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HeatCasters Exclusive Editorial: Do We Need A Christian Hip Hop Label?
In this exclusive HeatCasters editorial we ask the question; do we need a Christian Hip Hop label? What do you think? Read Imade’s thoughts as she dives deep into this hot topic.
Do We Need A Christian Hip Hop Label?
Whenever I use the words, “Christian Hip Hop”, I get a twang of guilt. In some ways, Christian Hip Hop has become a fanny pack term. It’s a phrase that is pragmatic and comfortable, but awkwardly outdated. Before I explain that, let me tell the tale of Christian Hip Hop’s sanctified older brother.
The rise and ruin of “Holy Hip Hop” is captured in Mark J’s 2003 National Anthem and R-Swift’s 2007 Dear Holy Hip-Hop. Though these songs were addressed to the same “person”, National Anthem and Dear Holy Hip-Hop couldn’t have been more distant from each other. While Mark J had the triumphant courage of an emcee disengaging from the ills of society, R-Swift had the disappointing resignation of an artist barely recognizing the genre he loves.
It is this genre that seems frayed at the edges. The beauty of Christian Hip Hop diminishes in the extreme states of religious tradition and rap inspired hedonism. It’s evident that a Christ-centered balance outweighs the label that encases it.
With this understanding, more artists are taking an exodus to the mainstream Promised Land. Though pioneers like the Grits, Tunnel Rats, and LA Symphony proved that this phenomenon is nothing new, a seismic shift has occurred. Christian Hip Hop was once confined to online stores like The Bus Shop, but now, High Society greets me on Spotify and Lecrae regularly tops iTunes charts. As the wall between Christian and secular erodes, a new question emerges. Do we need a Christian Hip Hop label? I explore three possible answers.
1. No one calls Lupe Fiasco’s music Muslim rap, why should they call my music Christian Rap?
This is a sentiment that’s hard to avoid if you listen to underground Christian emcees. The turmoil of living between two worlds has the semblance of a musical purgatory. Imagine having your spirituality questioned while the “faith” people claim do not exist gets rejected by non-Christian listeners. It would make sense for an emcee to shun a label that causes unnecessary alienation.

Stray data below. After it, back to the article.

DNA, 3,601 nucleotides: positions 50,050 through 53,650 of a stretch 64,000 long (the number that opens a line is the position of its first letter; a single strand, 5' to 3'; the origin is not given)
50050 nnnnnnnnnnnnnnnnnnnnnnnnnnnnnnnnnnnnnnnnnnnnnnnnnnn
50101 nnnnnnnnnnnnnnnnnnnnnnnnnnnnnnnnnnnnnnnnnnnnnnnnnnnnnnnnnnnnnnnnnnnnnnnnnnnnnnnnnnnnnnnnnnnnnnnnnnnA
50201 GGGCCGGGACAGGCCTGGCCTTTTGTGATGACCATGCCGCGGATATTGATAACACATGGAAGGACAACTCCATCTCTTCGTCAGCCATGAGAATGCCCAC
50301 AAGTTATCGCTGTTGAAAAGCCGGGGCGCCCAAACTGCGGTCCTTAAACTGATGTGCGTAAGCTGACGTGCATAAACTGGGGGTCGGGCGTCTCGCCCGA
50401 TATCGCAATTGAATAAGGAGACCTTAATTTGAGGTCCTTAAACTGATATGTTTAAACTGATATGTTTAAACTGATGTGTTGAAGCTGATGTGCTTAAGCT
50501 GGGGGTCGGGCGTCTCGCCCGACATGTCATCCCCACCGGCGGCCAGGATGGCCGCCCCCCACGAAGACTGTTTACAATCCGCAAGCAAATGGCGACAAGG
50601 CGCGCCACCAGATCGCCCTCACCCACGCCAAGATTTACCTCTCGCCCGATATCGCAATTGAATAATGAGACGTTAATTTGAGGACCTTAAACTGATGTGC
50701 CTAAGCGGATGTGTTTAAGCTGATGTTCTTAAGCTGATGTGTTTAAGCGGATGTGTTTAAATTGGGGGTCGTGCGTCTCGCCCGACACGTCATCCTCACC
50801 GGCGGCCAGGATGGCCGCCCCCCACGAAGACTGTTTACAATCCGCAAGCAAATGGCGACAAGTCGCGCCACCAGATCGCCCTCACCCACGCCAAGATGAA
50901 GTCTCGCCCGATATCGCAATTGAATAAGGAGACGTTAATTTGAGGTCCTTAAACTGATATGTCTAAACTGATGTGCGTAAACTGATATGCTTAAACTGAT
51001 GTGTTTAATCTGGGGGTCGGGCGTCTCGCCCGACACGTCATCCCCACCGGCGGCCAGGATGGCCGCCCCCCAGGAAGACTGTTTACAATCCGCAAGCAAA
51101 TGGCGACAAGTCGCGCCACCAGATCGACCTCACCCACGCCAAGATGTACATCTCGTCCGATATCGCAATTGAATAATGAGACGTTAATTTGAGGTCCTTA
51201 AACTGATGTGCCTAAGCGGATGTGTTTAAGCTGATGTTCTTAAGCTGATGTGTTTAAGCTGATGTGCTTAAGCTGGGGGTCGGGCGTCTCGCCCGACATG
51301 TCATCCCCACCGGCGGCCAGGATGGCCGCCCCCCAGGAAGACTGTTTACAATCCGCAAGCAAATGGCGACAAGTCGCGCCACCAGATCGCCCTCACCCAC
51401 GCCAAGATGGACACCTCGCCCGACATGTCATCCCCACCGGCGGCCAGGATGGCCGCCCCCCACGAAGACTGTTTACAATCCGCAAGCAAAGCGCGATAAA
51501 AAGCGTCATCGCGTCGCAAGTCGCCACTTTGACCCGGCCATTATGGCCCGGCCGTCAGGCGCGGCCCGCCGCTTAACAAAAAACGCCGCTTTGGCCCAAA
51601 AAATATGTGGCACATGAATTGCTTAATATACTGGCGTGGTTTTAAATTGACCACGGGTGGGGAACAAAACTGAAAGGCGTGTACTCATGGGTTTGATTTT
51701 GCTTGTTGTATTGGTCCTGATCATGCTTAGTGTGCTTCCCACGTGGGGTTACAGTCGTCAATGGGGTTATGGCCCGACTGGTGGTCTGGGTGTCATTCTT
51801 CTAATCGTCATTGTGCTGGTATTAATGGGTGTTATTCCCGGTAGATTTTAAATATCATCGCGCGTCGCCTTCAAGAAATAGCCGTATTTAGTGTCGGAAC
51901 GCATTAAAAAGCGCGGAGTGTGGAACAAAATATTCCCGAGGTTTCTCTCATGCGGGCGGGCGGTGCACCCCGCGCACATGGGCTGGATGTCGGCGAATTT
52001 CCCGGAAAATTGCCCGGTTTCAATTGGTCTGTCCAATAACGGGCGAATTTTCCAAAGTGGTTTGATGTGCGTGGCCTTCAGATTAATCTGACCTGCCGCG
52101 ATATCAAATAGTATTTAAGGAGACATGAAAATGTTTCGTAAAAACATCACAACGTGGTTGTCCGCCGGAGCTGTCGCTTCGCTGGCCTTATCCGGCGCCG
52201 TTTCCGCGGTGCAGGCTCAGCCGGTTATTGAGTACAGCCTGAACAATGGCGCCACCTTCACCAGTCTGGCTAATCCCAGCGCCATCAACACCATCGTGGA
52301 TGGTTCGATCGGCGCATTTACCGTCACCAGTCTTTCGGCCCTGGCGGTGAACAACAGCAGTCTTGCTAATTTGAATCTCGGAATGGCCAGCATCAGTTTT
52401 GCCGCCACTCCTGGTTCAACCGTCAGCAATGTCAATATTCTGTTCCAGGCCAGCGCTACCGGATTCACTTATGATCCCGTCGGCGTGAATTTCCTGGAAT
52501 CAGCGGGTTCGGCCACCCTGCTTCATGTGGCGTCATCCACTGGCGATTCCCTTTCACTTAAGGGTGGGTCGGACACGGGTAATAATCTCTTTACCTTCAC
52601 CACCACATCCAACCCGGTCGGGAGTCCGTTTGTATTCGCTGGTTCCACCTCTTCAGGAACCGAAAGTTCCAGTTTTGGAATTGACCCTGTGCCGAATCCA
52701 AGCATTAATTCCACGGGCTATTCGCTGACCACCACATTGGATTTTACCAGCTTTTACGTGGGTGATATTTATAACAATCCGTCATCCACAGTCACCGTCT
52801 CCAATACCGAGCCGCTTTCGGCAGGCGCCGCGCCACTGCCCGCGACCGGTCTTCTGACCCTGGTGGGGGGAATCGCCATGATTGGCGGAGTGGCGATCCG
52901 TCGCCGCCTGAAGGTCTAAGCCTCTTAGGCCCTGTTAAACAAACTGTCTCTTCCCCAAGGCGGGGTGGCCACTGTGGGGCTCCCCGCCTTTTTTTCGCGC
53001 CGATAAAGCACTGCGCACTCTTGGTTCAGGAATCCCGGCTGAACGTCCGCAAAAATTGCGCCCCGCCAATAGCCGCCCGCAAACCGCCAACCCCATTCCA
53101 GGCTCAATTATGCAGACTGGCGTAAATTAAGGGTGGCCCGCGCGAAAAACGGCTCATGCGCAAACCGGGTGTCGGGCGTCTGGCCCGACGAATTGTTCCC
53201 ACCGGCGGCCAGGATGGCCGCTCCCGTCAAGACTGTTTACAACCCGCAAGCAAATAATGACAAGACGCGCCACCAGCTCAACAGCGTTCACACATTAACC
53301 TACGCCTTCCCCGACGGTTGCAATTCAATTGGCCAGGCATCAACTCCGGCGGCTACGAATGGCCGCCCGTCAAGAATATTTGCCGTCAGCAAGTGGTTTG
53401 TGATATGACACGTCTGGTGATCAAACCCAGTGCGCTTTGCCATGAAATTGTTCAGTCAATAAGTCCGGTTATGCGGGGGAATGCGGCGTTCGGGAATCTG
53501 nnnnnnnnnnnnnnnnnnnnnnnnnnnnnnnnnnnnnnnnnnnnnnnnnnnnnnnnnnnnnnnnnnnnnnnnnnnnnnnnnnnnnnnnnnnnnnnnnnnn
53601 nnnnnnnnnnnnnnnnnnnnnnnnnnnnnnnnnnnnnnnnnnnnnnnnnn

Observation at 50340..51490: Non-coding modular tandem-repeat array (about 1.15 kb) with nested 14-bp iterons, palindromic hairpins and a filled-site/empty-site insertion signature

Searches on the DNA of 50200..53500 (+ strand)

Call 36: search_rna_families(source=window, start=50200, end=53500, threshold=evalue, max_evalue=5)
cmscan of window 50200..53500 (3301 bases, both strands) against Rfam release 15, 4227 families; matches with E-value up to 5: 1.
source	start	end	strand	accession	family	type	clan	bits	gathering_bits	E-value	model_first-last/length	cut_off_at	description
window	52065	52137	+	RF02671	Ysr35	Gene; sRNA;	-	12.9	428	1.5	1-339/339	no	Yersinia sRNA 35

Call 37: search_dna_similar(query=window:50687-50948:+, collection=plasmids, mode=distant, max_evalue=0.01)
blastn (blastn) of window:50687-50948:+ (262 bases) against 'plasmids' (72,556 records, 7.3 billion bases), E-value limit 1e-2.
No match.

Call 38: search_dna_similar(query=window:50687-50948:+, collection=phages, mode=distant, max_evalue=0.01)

Though this argument is steeped in practicality, it overlooks a harsh truth. Not defining music as Christian Rap doesn’t mean someone else will do the same. The tragic beauty of music is that it has no ultimate owner outside of God. Music is a prism that reflects many different colors depending on the angle in which it’s viewed. Once an artist sets their music free, it interacts with a multiplicity of perspectives, backgrounds, and beliefs. And for emcees of the Christian faith, placing Jesus at the center of their music presents a Lordship issue to their listeners. It’s a confrontation that Muslim rappers don’t have to face.
2. If you don’t label it Christian Rap, aren’t you ashamed of your faith? I don’t hear the gospel!
This ticking time bomb has exploded almost every Christian Hip Hop comment section. Though it’s easy to disregard this argument as some crazy, judgmental ideology, there is a point to this. If being a Christian means reflecting Christ, a listener should hear a differentiating element. And though there are many theologians out there, not everyone has the time or desire to decode abstract symbols. If the Christian faith is buried too deeply, it may not be found.
This perspective has the veneer of righteousness, but there is a startling flaw. A person’s spirituality is not solely defined by their music. An artist not labeling their music Christian Rap doesn’t mean they no longer confess Jesus as their Lord and Savior. In over-examining the music, we can be overlooking the fruit of an emcee’s lifestyle. Social media has made the world smaller, but not small enough for casual listeners to know an artist’s daily walk with Christ.
3. There’s nothing wrong with the Christian Hip Hop label, but my identity doesn’t come from it
As a long time Christian Hip Hop fan, I have been on every side of this argument. But I’ve settled on a more moderate viewpoint. Whether it’s music from Shad or Dee-1, Wize or theBreax, or Shai Linne or Trip Lee, the platform is secondary to the purpose. It’s more important to fulfill God’s calling than to define it by human means. Christian Hip Hop is a term subject to changing beliefs and cultures, but God will always remain. Let’s get our identity from Him.
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